Tuesday, 30 July 2013


Awake very early this morning, at least an hour before the alarm, and unable to go back to sleep although reluctant to get out of bed, I spent the time in meditation.  Most of my thoughts were occupied with the Lions Housing Society.  I am a member of the development sub-committee which is to meet next week to consider plans for a further development.  We have the opportunity to buy a plot of land but during my hour or so of thought I came up with a considerable number of points we should think about before we can decide whether or not to go ahead.  I wonder how many I will remember if I try to write them down?

First, perhaps, is the question of finance.  We probably have sufficient in the bank to buy the land but would certainly need to raise a loan to build the flats.  Should we go ahead and pay cash for the land or should we conserve what we can of our cash and borrow money to complete the purchase?  Or should we calculate the total estimated cost of the proposed development - land and construction - and obtain some sort of agreement in principle before we go any further?

But maybe before we even get to the question of finance we should be considering what we would like to build.  The present owners of the land have planning permission for, I think, five houses.  We don't want houses, we want flats.  We could probably build 20 flats on much the same footprint as five houses, but maybe we should talk to the planners at the council before getting to tied in.  There would be no point in buying the land if we are not permitted to build a block of flats.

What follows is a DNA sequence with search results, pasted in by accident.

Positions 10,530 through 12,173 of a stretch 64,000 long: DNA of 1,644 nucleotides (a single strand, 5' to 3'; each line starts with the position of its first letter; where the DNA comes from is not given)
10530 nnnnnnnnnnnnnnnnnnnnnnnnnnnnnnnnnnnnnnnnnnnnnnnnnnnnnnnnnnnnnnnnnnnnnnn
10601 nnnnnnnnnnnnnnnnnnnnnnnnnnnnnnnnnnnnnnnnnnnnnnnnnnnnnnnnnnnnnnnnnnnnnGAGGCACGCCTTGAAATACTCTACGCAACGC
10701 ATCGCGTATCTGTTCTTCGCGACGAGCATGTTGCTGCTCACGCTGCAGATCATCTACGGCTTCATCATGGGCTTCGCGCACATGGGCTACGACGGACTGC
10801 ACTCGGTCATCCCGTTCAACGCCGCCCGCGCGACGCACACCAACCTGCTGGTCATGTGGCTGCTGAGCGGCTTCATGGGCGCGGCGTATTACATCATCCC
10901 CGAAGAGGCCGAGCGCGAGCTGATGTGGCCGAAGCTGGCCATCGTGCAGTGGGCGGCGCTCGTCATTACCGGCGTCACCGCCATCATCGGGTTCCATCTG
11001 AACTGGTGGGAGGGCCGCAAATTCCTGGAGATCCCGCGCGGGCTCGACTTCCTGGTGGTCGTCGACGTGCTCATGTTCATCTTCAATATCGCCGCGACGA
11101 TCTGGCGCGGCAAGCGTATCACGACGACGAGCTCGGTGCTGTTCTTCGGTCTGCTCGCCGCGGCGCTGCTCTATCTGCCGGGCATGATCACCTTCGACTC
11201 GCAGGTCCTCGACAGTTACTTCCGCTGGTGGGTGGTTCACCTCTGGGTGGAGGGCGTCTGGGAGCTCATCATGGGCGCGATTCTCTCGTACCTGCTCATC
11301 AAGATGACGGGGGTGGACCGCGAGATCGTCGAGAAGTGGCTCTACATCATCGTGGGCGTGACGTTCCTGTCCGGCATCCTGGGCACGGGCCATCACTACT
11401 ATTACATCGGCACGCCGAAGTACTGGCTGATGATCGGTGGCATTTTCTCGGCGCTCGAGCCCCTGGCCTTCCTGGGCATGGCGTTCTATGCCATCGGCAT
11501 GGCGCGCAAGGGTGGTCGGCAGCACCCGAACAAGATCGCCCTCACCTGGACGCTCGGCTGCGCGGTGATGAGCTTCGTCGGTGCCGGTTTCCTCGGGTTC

And would 20 flats be what we want?  Would it be better to go for something more - 30 or 40 flats?  What would be the difference in running costs?  Possibly a greater number of housing units would be more financially viable in that employing the right number of staff could be more easily afforded.

Staffing is another matter to be considered.  Could our office staff - 1 full time, 1 part time - cope with managing more flats?  Would we need to employ another part-time worker if the current part-timer could not extend her hours?  If so, do we have sufficient office space or will they manage to "hot desk"?  And what about caretaking?  We currently employ one caretaker to cover three blocks of flats at different locations.  There is no way he could cover another block.

And so on and so forth.  By the time the alarm finally sounded my mind was in a turmoil.

When I did get out of bed and open the curtains it was to see a grey, overcast day.  Thirty minutes later there was something of a mist and it had started to rain.  For the first time in I don't know how long, I walked the dog in the rain.  I can't say it improved the experience, especially as I discovered that the waterproof I wore isn't.

If there is rain in the Bristol area, my farming cousin will probably be pleased as it will encourage the grass to grow to feed the deer and cattle.  On the other hand, they are holding a largish family party at the weekend (yes, we shall be there) which will involve a barbecue and tables spread in the yard so rain will not be welcome.

The farm as seen from across the fields:

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